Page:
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Tuesday, March 17, 1998 Published at 02:57 GMT



World: Americas

'Capacity for agreement' - Adams
image: [ President Clinton's 1995 visit to Northern Ireland galvanised the last peace attempt ]
President Clinton's 1995 visit to Northern Ireland galvanised the last peace attempt

The Sinn Fein leader Gerry Adams has emerged from a 50-minute meeting with President Clinton saying he is hopeful that a peace agreement can soon be signed in Northern Ireland.


[ image: Gerry Adams: hopes violence will not return]
Gerry Adams: hopes violence will not return
Mr Adams stated: "I think there is the capacity to have an agreement."

"I think hopefully there will be nothing remiss, but if there is we cannot allow that to deflect us or to shoulder us off the path that we're on."

The meeting with the politician whose party has links with the IRA was the first in President Clinton's series of informal talks with key players in the peace process.

On Tuesday he meets the Northern Ireland Secretary Mo Mowlam, the Irish Prime Minister Bertie Ahern, the Sinn Fein leader Gerry Adams, the Ulster Unionist leader David Trimble, Gary McMichael of the Ulster Democratic Party and John Hume, the SDLP leader.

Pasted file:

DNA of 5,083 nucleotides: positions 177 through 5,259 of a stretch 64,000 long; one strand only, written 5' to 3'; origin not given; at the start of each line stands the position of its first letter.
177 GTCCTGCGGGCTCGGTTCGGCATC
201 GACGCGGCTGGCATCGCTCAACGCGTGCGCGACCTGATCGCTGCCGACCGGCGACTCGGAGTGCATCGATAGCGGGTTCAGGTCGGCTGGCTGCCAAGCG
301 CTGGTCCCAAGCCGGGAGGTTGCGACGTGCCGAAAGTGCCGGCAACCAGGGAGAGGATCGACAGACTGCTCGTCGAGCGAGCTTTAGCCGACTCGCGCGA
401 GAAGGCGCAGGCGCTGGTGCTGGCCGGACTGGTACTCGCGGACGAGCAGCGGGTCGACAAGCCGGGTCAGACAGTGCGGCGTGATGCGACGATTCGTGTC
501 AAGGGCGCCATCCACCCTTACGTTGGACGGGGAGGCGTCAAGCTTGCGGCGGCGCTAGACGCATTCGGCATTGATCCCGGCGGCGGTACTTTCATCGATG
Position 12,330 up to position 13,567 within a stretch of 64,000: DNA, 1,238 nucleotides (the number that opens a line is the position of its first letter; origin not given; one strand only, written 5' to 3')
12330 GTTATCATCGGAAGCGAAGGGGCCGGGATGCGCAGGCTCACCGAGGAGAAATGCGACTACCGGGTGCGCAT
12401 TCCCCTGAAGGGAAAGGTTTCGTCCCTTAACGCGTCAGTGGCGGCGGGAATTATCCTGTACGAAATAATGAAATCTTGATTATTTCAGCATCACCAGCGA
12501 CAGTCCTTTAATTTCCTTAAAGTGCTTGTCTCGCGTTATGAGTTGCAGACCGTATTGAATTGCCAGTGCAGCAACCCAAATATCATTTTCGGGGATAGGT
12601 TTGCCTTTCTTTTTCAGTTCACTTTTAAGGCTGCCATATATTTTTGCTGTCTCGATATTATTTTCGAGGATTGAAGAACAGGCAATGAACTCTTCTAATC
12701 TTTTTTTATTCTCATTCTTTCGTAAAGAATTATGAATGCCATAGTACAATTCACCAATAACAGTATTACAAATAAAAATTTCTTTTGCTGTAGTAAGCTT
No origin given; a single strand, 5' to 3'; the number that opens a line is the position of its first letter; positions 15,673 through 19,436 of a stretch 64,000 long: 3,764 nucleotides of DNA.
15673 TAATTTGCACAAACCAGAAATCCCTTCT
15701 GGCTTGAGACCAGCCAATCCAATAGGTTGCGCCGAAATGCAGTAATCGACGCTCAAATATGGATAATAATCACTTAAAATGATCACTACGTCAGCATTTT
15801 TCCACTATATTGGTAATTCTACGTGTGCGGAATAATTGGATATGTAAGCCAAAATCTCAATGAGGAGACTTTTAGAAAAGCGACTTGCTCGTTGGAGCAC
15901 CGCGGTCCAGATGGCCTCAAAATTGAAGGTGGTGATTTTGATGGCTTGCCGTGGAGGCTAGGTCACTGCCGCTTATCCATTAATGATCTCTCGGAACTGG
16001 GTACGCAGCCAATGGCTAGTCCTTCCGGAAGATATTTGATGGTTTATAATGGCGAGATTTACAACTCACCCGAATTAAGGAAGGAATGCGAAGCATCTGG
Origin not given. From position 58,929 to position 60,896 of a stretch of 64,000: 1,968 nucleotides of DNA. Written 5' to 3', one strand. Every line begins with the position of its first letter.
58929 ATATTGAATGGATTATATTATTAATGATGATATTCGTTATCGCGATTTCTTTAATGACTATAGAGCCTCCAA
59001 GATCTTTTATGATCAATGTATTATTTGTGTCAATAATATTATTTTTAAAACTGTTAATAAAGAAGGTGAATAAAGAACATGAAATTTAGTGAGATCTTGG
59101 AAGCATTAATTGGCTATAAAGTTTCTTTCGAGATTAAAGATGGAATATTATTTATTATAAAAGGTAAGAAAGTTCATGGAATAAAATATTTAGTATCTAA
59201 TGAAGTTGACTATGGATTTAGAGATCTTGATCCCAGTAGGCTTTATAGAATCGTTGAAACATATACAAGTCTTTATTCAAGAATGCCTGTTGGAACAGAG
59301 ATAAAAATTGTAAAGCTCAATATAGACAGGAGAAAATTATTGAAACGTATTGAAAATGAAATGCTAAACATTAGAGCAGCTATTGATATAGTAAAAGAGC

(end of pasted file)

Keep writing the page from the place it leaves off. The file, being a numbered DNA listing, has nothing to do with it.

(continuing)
[ image: All the politicians will be at the White House St Patrick's Day reception]
All the politicians will be at the White House St Patrick's Day reception
They are ostensibly in Washington to celebrate St Patrick's Day and are all on the guestlist for the a reception at the White House. But they are using the occasion to nudge the peace process forward away from the tensions of Belfast, Dublin and London.

Mr Trimble is convinced the informal approach is working. "The few days that we're spending here ... gives us an opportunity to pause and to reflect before entering a period of intensive talks," he said.

President Clinton will deliver the same message to all of them at his separate meetings.

His spokesman Mike McCurry said: "The president intends to tell them the moment is now, that they need to move forward and take advantage of this agonizingly close opportunity."


[ image: David Trimble believes the Washington talks are helping]
David Trimble believes the Washington talks are helping
President Clinton's deputy national security adviser, James Steinberg, also said he would tell the parties there must be an end to the sporadic violence of the last few weeks.

"The president will be giving the clear message that there is no place for violence in this process," he said.

But he added: "We all understand that the closer we get to an agreement the more those who oppose peace ... will try to turn their efforts to sabotaging any agreement that might be reached."


 





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The Northern Ireland Office

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